Wednesday, March 6th 2019
Are You Still Using Close-to-Close Historical Volatility?
The May 2010 flash crash shows the weakness in the traditional historical volatility calculation, close-to-close. ORATS uses a modified Parkinson method that has open high low close OHLC.
The May 2010 flash crash highlighted the weakness of using close-to-close historical volatility (HV) calculations. ORATS uses a modified Parkinson method that incorporates intraday moves, resulting in a one-day HV calculation and more accurate results. Traders should consider switching to this method.
"At 2:32 pm on May 6, 2010, the S&P 500 careened 8% in just 36 minutes before rebounding with just as dramatic of a move." So starts Dominick Paoloni's paper on Timing the Market.
This got me thinking, "I wonder how much the historical volatility (HV) calculation that ORATS employs differed from what most people use, close-to-close HV on May 6, 2010."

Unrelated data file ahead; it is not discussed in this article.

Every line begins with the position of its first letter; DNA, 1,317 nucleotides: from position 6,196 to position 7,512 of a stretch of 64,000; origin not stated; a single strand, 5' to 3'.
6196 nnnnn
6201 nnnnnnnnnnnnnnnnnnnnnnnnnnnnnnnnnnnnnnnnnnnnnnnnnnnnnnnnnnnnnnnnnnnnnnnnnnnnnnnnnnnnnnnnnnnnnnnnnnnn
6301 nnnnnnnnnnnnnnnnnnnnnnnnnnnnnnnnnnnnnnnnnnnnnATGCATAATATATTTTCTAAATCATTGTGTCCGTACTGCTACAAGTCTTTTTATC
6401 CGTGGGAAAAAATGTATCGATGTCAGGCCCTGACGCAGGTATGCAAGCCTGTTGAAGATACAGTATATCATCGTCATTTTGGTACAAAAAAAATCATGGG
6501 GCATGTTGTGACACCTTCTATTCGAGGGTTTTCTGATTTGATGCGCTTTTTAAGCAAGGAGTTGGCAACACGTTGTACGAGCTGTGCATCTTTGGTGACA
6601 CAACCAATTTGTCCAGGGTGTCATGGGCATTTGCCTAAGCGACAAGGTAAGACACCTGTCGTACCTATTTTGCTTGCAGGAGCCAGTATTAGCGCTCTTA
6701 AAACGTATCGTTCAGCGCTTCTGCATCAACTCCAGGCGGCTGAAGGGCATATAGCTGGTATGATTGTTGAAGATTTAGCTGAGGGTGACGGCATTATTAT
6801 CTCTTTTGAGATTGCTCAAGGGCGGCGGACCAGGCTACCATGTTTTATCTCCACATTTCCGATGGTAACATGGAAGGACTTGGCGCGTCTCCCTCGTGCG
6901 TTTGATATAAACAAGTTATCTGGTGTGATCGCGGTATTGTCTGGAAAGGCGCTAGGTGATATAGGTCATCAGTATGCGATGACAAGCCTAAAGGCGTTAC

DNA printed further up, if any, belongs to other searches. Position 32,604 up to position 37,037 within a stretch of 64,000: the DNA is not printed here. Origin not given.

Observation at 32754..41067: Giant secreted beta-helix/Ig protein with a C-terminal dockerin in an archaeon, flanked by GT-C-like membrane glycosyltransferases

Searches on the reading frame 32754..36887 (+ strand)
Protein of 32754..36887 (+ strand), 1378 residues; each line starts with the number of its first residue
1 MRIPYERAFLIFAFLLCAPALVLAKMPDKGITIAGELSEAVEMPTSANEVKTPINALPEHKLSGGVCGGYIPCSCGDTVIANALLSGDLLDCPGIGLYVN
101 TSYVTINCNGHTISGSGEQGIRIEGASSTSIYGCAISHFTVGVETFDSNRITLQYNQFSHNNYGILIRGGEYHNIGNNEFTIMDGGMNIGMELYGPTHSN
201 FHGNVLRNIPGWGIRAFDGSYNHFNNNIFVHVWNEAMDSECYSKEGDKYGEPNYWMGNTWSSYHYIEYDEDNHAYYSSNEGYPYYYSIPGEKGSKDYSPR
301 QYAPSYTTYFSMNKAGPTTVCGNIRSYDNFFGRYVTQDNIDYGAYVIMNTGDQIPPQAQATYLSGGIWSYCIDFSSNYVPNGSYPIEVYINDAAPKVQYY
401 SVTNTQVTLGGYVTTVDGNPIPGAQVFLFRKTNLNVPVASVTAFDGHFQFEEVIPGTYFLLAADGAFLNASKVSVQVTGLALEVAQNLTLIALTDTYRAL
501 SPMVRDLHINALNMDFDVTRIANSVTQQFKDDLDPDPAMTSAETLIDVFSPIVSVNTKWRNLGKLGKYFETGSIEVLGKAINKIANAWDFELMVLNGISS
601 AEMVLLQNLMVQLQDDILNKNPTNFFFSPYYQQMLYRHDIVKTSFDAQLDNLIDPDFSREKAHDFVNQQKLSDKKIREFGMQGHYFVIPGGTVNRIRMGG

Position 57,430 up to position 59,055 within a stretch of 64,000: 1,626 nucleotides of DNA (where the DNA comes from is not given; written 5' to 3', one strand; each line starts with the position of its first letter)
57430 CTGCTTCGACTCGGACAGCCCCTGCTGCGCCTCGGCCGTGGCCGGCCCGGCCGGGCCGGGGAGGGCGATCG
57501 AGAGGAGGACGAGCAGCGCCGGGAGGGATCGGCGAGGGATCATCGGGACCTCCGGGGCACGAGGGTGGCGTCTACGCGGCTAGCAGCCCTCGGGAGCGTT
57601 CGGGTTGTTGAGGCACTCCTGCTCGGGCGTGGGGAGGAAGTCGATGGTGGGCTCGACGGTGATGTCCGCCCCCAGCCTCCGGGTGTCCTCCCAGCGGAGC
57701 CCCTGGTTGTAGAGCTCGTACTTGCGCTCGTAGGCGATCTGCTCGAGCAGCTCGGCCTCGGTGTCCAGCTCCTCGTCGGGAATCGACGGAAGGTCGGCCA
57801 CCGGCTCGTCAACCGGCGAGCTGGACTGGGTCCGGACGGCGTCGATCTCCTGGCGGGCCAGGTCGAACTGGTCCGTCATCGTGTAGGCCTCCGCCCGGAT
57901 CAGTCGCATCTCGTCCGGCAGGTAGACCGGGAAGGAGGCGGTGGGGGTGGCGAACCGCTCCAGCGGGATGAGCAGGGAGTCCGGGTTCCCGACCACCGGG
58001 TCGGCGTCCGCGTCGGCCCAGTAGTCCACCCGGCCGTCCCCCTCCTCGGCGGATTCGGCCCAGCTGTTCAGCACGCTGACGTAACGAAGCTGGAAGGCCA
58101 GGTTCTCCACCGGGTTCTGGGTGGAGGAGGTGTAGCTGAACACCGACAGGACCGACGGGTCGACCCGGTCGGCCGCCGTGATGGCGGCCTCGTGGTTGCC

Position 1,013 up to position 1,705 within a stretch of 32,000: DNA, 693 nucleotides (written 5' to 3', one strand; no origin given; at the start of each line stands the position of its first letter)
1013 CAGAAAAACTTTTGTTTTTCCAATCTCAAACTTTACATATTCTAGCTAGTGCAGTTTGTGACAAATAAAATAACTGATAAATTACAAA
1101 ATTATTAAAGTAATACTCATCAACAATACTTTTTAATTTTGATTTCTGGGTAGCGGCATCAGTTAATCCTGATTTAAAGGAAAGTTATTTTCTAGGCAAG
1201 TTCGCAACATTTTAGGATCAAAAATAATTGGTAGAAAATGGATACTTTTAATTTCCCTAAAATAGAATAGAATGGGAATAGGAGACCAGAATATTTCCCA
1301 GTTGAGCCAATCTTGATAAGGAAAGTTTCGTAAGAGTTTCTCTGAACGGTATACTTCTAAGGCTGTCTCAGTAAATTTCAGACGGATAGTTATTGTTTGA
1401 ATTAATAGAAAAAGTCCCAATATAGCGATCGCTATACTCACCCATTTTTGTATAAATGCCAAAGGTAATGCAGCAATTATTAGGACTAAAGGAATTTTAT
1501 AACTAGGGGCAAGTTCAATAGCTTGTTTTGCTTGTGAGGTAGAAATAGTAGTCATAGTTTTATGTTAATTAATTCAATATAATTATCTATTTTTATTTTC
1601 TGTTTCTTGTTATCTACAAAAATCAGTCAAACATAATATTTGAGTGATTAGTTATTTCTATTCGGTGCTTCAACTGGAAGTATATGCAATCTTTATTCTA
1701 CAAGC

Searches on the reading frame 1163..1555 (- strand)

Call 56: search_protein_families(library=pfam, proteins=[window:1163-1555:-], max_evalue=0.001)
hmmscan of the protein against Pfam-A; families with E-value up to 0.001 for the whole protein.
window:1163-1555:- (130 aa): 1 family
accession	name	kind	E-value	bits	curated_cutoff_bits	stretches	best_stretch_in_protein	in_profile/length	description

Below shows the ORATS HV 5-day amount 52.18% vs the close-to-close amount 25.18%, MORE THAN DOUBLE.
The trick is that ORATS HV utilizes the intraday moves in a stock in our calculation and close-to-close does not. This has an additional benefit of providing a one-day historical volatility calculation. Based on the methodology in the close-to-close calculation, this is impossible for that numeric.
Traders based so much of the characterization of the market based on historical volatility that you have to ask yourself, "Why are you still using close-to-close historical volatility?
Options pricing models produce theoretical values for options and implied volatilities. Here we show common methods for calculating IV and how to interpret them.
Implied volatility, contango, and forward volatility can be used to predict underlying movement. Ex-earnings IV for stocks is explained. Backwardation is described as is the flat volatility method.